Literacy problems in Arabic: Sensitivity to diglossia in tasks involving working memory

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Arab children acquire the Spoken Arabic - ammia (SA) - at home and are exposed to literary Arabic - fusha (so-called Modern Standard Arabic, MSA) - only at school age. This diglossia was found to affect reading acquisition in Arabic. The study was undertaken to determine whether a supra-lexical factor, in this research working memory, affects meta-lingual performance, which is critical for the development of reading skill in Arabic language readers; and whether this effect differs with age, from 1st through 12th grade of school. Short-term memory was found to be involved in and affect phonemic manipulations at all grade levels: the longer the manipulated stimulus, the poorer the performance. The finding is in line with the "transparency-by-modularity" interaction, and suggests that Arabic is a "semi-modular" language in contrast to highly modular Hebrew. A theory to account for acquisition of literary Arabic at an early age is proposed based on the study results and previous findings.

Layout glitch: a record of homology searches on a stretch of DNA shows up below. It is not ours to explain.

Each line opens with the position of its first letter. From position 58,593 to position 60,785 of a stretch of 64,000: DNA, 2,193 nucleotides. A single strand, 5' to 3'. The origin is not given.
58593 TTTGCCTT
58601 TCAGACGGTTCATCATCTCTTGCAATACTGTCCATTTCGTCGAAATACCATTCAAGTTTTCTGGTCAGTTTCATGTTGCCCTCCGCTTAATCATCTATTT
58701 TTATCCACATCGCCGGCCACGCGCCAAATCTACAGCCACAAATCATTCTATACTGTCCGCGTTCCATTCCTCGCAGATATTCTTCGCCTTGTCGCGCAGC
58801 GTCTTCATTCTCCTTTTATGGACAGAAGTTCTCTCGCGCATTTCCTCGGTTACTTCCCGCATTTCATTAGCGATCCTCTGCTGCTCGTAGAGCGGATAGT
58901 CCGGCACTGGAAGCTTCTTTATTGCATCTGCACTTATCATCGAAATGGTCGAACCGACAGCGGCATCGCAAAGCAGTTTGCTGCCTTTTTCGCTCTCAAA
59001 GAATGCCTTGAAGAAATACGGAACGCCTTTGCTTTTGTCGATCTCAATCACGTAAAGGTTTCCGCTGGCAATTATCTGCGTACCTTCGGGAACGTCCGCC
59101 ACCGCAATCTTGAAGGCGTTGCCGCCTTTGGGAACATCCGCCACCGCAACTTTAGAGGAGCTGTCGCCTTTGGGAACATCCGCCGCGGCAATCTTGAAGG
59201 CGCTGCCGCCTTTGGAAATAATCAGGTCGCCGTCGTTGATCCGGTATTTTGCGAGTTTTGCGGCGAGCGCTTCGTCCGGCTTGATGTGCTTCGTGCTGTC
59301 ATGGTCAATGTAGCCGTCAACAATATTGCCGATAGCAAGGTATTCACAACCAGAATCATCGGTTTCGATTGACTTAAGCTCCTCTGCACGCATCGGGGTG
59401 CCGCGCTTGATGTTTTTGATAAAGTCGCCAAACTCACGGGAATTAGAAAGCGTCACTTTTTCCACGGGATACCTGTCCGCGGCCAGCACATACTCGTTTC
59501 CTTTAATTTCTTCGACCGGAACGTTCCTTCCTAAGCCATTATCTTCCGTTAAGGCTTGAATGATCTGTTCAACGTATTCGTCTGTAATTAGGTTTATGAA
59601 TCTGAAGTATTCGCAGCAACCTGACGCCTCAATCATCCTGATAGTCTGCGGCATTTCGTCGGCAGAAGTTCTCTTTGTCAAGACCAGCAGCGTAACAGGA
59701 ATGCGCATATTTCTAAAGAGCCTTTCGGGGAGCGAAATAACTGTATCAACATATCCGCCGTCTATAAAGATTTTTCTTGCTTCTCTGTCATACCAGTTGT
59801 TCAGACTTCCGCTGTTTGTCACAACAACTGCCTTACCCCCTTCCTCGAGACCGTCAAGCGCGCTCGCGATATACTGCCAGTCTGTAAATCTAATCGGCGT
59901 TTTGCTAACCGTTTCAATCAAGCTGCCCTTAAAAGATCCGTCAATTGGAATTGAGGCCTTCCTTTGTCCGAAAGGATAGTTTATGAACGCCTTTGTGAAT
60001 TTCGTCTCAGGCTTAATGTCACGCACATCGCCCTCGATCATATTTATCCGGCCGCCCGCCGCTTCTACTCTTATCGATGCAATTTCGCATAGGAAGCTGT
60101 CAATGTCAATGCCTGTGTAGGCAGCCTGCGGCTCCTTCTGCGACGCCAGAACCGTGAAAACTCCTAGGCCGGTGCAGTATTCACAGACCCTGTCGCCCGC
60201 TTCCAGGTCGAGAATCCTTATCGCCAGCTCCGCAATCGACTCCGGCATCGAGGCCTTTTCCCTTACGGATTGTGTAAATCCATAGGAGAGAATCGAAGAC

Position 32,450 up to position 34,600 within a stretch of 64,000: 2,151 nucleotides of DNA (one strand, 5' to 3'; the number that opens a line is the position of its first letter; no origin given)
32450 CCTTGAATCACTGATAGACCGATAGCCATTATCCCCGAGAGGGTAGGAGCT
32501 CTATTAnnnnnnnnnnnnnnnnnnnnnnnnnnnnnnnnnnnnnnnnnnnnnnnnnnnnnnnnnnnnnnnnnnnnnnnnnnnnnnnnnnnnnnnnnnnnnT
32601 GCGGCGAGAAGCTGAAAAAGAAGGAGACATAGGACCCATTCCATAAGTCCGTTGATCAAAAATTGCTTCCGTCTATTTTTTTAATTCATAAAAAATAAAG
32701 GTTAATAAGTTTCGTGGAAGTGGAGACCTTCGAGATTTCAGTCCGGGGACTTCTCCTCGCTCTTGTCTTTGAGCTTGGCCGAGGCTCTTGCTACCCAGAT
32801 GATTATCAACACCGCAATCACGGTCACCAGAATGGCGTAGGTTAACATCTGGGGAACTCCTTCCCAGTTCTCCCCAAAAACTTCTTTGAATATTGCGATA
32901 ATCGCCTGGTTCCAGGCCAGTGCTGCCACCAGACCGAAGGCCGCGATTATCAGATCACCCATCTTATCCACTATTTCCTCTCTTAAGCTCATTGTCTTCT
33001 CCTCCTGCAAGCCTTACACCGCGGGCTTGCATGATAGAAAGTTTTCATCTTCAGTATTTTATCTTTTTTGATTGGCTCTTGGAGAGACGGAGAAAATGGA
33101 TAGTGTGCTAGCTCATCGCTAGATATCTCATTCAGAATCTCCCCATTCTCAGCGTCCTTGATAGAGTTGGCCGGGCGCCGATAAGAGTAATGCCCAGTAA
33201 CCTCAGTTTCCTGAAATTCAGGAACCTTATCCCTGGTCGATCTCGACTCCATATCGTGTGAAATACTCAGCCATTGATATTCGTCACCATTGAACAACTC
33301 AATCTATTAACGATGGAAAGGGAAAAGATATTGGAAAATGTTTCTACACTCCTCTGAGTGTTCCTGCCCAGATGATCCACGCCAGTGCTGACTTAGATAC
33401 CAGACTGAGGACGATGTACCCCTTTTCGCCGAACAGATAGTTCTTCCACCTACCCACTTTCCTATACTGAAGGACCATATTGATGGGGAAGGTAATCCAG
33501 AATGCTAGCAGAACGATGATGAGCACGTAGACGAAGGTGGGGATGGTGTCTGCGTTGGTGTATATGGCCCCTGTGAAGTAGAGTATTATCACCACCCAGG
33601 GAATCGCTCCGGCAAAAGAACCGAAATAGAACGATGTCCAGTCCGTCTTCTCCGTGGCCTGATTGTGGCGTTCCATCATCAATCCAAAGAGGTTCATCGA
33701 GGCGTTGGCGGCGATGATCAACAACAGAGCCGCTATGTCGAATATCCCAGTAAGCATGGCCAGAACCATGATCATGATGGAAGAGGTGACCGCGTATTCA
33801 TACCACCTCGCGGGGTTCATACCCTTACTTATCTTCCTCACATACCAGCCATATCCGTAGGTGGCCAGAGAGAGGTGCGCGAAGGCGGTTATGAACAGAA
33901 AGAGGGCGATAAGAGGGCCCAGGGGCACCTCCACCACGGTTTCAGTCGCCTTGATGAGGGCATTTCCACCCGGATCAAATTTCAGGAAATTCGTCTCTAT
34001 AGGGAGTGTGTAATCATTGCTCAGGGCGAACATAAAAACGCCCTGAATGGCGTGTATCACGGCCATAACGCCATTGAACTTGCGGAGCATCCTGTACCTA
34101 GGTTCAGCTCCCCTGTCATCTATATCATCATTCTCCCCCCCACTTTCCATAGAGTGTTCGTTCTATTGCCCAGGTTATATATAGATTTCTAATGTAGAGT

Original languageEnglish
Pages (from-to)571-582
Number of pages12
JournalJournal of Neurolinguistics
Issue number5
StatePublished - Sep 2011


  • Diglossia
  • Hemisphere
  • Literary Arabic
  • Meta-lingual
  • Phonology
  • Spoken Arabic
  • Supra-lexical
  • Working memory

ASJC Scopus subject areas

  • Experimental and Cognitive Psychology
  • Arts and Humanities (miscellaneous)
  • Linguistics and Language
  • Cognitive Neuroscience


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